James “Jim” Wyly (15 Nov 37) was born in Kansas City, Missouri. As a child, even at the ages of 2 and 3 he could draw recognizable people and buildings. He was encouraged by his great uncle, a professional painter, but his parents’ priority was music, especially the keyboard, as they had a piano in their home. By the age of 5 Jim was able to play classical music. He always had teachers for music theory and composition.
At the age of 17 Jim enrolled in Amherst College in Massachusetts, where he received his BA in English literature. He attended graduate school at the Conservatory of Music of the University of Missouri where he received his Doctorate in Music. His dissertation, on 18th century Spanish organ construction, was written in Madrid, Spain with the aid of a Fulbright grant, and was finished in 1964. Jim worked for 4 years at Elmhurst College, in Illinois, and 8 years at Grinnell College, in Iowa, as a Professor of Music.
In the 1970’s Jim became interested in the psychology of Carl Jung. Life in rural Iowa was beginning to feel rather limiting so in 1976 Jim and his wife, Mary moved to Chicago where he went back to school and received a Doctorate in Clinical Psychology in 1981, after which he got a certificate in Jungian Psycho-Analysis. In Chicago he set up a private practice which he maintained until 2003 when he and Mary retired and moved to Oaxaca.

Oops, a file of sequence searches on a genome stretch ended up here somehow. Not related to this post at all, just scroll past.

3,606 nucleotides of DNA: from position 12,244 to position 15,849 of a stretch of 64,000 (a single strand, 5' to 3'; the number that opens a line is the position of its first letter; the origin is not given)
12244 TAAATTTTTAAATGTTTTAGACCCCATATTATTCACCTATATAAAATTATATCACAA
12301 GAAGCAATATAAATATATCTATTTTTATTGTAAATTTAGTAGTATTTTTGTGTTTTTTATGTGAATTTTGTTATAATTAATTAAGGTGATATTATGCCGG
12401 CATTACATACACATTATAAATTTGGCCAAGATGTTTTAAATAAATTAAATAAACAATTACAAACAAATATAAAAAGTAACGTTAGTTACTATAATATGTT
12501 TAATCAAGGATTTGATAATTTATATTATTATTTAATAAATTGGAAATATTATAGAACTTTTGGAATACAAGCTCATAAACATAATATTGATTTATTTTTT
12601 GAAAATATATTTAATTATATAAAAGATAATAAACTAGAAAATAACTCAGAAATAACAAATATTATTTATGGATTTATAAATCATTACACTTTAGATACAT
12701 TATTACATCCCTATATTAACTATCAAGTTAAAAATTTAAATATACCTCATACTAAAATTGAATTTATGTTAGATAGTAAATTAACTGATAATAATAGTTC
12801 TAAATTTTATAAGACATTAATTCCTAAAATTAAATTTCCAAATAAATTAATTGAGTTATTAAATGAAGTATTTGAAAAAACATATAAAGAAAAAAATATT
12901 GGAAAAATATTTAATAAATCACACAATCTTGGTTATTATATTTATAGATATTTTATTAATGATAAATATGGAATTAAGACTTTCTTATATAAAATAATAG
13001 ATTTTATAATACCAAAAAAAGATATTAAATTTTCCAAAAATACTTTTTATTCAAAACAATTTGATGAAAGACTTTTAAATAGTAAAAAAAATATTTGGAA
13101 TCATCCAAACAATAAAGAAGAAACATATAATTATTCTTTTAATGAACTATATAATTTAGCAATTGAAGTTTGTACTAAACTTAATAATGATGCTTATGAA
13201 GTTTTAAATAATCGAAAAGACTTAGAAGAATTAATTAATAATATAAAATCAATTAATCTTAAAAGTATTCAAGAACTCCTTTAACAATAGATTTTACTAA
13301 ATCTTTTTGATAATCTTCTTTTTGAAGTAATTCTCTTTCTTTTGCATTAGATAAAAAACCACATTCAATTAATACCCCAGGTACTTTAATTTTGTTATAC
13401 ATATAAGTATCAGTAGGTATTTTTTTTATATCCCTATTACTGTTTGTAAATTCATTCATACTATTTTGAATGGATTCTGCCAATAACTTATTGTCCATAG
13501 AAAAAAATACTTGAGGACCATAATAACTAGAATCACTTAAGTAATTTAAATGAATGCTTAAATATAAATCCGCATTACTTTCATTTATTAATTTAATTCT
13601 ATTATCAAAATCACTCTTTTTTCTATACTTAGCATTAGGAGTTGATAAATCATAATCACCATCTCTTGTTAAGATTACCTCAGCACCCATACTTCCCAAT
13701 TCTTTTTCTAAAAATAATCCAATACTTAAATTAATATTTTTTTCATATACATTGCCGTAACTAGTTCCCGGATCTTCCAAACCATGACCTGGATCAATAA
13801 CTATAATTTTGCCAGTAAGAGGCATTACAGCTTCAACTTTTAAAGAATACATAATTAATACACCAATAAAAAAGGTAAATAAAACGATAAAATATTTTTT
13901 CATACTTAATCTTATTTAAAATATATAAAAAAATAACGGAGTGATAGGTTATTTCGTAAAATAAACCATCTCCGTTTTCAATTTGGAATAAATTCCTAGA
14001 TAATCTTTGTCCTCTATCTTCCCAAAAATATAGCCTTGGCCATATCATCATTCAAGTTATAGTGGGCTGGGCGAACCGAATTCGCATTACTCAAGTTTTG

In Chicago Jim’s wife, also a musician, worked as the Associate Librarian at the Newberry Library of Chicago. Mary has been very supportive of Jim’s art.
When they first moved to Oaxaca they rented a 300-year old home owned by the Rodolfo Morales Foundation. They loved the house but found that it didn’t suit all their needs so, with the help of Oaxacan friends, they were lucky enough to find property in the Centro Histórico; and with their architect friend, Guillermo de la Cajiga, they designed and over the next two years built and finished (2008) their dream home, where they currently live. Here, Jim has all the space he needs to play his music and paint as well as does Mary, with her great kitchen and well stocked library. In Jim and Mary’s spacious and modern front room they have Jim’s clavichord and harpsichord and Mary’s piano.
With the move to Oaxaca Jim was at last able to return to his childhood passion and paint full time. Jim studied painting in Chicago with the artist and restorer Helen Oh, who taught him historical techniques from the 17th and 18th centuries. In addition to her, among artists whose styles influenced Jim’s are 17th century masters such as Rembrandt, Velázquez, Caravaggio, and Vermeer, as well as twentieth century painters, such as Remedios Varo, Leonora Carrington, Balthus, Paul Delvaux and many others. Jim describes his art as “somewhere on the line between surrealism and realism.”
Jim has had four art exhibitions in Oaxaca, the most recent (2010) at Casa Oaxaca by Galería Quetzalli.